Workshop Program

Friday, 9/23

8:30AM – Arrival, Light Breakfast

9:00AM – Welcome

9:10AM – The Politics of Planning and Modeling “the Economy” (Part 1)

  • Thomas Angeletti, “The Laboratory of the French Economy”
  • Verena Halsmayer, “The Economy as a System of Capital Flows: Assembling and Computing Input-Output Tables at the Harvard Economic Research Project”
  • Onur Ozgode, “The Construction of Systemic Risk as a Pathology of Monetary Government: How the Federal Reserve Came to Govern the Economy at the Limits of Neoliberalism”
  • Discussant: Sophus Reinert

11:05AM – The National and the International

  • Jamie Martin, “How Did Postwar Planners Think of the ‘World Economy?’ The Forgotten Efforts of 1940-1943”
  • Colin Danby, “Discovering Economies in British Africa “
  • Alden Young, “‘The Nation-State Alone Cannot Transform Its Destiny’”
  • Discussant: David Armitage

12:45PM – Lunch

2:00PM – Formalizations of the Economic

  • Yahya Madra, “Auction or Selection? Two Competing (Neoclassical) Metaphors for ‘The Economy’”
  • Philippe Steiner, “Economy as Matching”
  • Till Düppe, “Economic Consciousness: Four Historical Considerations”
  • Rachel Knecht, “‘All Arithmetic Should Be Practical’: Calculating Rationality in Antebellum America”
  • Discussant: Christine Desan

4:00PM – Break

4:15PM – The Economic, Incentives, Rationality

  • Justin Douglas, Bretton Fosbrook, & Kira Lussier, “The Art of Corporate Governing in the Postwar Period”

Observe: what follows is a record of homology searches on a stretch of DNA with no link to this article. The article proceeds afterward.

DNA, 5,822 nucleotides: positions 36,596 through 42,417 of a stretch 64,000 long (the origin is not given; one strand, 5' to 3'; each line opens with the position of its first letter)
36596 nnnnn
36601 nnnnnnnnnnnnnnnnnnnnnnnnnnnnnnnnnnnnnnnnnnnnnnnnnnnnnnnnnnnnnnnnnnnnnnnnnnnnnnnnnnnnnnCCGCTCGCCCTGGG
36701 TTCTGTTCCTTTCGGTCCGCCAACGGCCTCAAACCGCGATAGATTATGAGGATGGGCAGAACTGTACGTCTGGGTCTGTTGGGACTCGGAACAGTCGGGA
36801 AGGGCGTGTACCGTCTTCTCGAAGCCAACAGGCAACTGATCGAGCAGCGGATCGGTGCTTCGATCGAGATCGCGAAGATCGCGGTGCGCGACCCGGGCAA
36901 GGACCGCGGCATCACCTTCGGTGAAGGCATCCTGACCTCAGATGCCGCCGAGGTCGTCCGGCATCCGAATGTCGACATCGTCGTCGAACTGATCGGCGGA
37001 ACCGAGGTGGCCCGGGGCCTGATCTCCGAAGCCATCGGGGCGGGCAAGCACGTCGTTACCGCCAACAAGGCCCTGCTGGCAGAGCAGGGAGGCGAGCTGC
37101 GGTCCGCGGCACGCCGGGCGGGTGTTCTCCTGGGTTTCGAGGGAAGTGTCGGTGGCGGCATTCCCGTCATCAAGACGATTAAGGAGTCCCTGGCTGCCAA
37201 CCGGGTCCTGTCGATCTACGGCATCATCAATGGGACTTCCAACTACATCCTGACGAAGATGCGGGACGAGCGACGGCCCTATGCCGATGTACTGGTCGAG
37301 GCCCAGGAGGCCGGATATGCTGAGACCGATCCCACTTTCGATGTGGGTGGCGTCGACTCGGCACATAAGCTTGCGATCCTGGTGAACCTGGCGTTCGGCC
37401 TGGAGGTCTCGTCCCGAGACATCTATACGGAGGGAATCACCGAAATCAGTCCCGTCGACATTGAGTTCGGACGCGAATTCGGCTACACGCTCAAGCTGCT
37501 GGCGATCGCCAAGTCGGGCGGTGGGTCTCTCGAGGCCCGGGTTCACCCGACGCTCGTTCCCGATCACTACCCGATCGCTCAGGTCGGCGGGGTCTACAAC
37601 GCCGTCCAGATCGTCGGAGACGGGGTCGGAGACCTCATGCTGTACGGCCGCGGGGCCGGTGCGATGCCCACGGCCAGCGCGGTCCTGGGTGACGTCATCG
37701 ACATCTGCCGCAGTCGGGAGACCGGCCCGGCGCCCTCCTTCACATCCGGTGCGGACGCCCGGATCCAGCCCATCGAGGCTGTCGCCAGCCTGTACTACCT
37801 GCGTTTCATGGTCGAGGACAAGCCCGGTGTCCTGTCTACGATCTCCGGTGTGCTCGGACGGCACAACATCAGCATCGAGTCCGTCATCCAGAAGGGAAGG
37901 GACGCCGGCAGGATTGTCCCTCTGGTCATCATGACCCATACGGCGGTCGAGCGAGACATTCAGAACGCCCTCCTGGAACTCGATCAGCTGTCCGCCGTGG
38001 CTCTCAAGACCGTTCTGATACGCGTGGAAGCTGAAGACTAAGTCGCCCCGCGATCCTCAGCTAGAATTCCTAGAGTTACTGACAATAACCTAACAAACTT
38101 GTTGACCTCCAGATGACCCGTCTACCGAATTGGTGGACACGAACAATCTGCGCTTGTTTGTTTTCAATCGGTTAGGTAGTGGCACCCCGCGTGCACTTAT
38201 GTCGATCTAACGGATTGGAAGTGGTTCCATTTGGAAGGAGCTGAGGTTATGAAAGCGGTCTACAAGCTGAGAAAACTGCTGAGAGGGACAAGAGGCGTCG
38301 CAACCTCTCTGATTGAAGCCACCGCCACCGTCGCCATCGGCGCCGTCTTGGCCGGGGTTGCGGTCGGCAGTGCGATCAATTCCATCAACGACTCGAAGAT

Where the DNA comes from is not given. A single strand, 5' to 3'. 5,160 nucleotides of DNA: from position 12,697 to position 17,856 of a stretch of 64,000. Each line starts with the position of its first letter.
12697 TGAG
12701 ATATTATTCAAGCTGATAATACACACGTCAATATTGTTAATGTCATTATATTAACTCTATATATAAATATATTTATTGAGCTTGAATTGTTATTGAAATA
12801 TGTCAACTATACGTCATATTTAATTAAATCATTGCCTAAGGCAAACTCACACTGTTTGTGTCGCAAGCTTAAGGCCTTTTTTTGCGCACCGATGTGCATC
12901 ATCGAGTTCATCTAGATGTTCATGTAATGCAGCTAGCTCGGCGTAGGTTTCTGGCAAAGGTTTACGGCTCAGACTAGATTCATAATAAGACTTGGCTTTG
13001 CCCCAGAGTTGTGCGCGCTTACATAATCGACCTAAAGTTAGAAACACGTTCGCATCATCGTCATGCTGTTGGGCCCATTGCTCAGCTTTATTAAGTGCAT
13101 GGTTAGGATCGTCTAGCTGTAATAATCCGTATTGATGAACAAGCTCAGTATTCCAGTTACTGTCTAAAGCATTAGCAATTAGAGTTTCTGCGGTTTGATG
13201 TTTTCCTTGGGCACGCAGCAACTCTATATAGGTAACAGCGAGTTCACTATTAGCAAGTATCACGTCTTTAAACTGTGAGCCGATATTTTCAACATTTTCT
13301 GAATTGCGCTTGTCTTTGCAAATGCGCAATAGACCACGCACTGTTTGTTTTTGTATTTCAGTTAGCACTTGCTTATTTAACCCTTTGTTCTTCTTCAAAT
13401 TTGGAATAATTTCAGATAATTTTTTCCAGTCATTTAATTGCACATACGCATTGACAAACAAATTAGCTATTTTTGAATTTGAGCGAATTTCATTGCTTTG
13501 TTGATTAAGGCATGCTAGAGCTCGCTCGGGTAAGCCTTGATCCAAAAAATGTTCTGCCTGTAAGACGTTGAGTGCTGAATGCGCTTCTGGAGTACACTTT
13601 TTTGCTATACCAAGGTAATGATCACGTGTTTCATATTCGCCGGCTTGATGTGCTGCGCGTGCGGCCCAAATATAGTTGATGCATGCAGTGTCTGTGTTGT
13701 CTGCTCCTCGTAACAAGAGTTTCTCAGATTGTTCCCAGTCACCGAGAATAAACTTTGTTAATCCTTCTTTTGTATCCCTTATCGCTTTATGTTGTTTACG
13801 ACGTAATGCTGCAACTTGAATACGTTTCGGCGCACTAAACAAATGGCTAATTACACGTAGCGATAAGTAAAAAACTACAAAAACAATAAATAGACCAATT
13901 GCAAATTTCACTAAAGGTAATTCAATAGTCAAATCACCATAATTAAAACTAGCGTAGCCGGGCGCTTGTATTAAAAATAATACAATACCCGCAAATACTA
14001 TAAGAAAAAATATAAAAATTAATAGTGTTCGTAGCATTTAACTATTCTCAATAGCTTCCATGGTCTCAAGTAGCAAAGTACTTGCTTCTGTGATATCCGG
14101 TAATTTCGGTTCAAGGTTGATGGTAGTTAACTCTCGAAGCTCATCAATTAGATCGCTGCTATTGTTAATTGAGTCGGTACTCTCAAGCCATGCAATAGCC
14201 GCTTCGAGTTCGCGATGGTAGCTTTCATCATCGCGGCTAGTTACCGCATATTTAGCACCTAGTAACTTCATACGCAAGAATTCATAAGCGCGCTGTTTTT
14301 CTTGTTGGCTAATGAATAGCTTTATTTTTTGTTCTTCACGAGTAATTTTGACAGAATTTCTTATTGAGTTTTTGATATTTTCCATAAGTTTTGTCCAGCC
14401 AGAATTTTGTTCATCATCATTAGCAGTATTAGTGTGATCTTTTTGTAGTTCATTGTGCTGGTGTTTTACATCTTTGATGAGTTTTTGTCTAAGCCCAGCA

• Daniel Breslau, “Household Marketization and the End of the Economy”
  • Guus Dix, “Incentivizable Man: The Emergence of Incentivization as a New Modality of Power, 1886–1920 (and Beyond)”
  • Martha Lampland, “Monetary Imaginaries in Inflationary Times”
  • Discussant: Laura Sawyer


Saturday, 9/24

8:30AM – Arrival, Light Breakfast

9:00AM – The Politics of Planning and Modeling “the Economy” (Part 2)

  • Nikhil Menon, “Knowing Through Numbers: Planning, Statistics, and Defining the Indian Economy”
  • Adam Leeds, “On the Socialist Origins of the Capitalist ‘Economy’”
  • Dan Hirschman, “Managing the Economy in Real Time”
  • Discussant: Timothy Mitchell

10:55AM – Formatting National Economic Space

  • Hannah Appel, “Toward an Ethnography of ‘the Economy’”
  • Tripp Rebrovick, “‘The Market is Not The Economy’: Regimes of Sight and the Constitution of Economic Knowledge”
  • Margaret Schabas,”Concepts of the Economy in Eighteenth-Century French and British Economic Thought”
  • Discussant: Quinn Slobodian

12:40PM – Presentation by Thomas Vass of the INET Young Scholars Initiative

12:50PM – Lunch

2:00PM – The Public Life of “The Economy”

  • Allegra Giovine, “Fantasies and Fallacies of Fortune: Visions of Burma’s Colonial Economy c.1900-1937”
  • Melissa Teixeira, “The Popular and the Political Economy: The Case of Brazil’s Estado Novo (1937-1945)”
  • Tim Shenk, “The Political Origins of the American Economy”
  • Soo-Young Kim, “Of Pensions and Projections: How the Future Constitutes the Economy in Greece”
  • Discussant: Samuel Moyn

4:00PM – Break

4:15PM – The Economical and the Natural

  • Chris Jones, “The Disappearing Natural World: Genealogies of Economics, Growth, and Abstraction”
  • Alyssa Battistoni, “The Economy of Nature: Whole Earth Economics and the Disappearance of the Outside”
  • Richard Lane, “Finding the Absolute Reason for Growth: How the 1952 Paley Commission Conceptualised Scarcity and Reframed the Growth of the Economy”
  • Discussant: Lukas Rieppel


This workshop could not have taken place without the generous support of the following programs: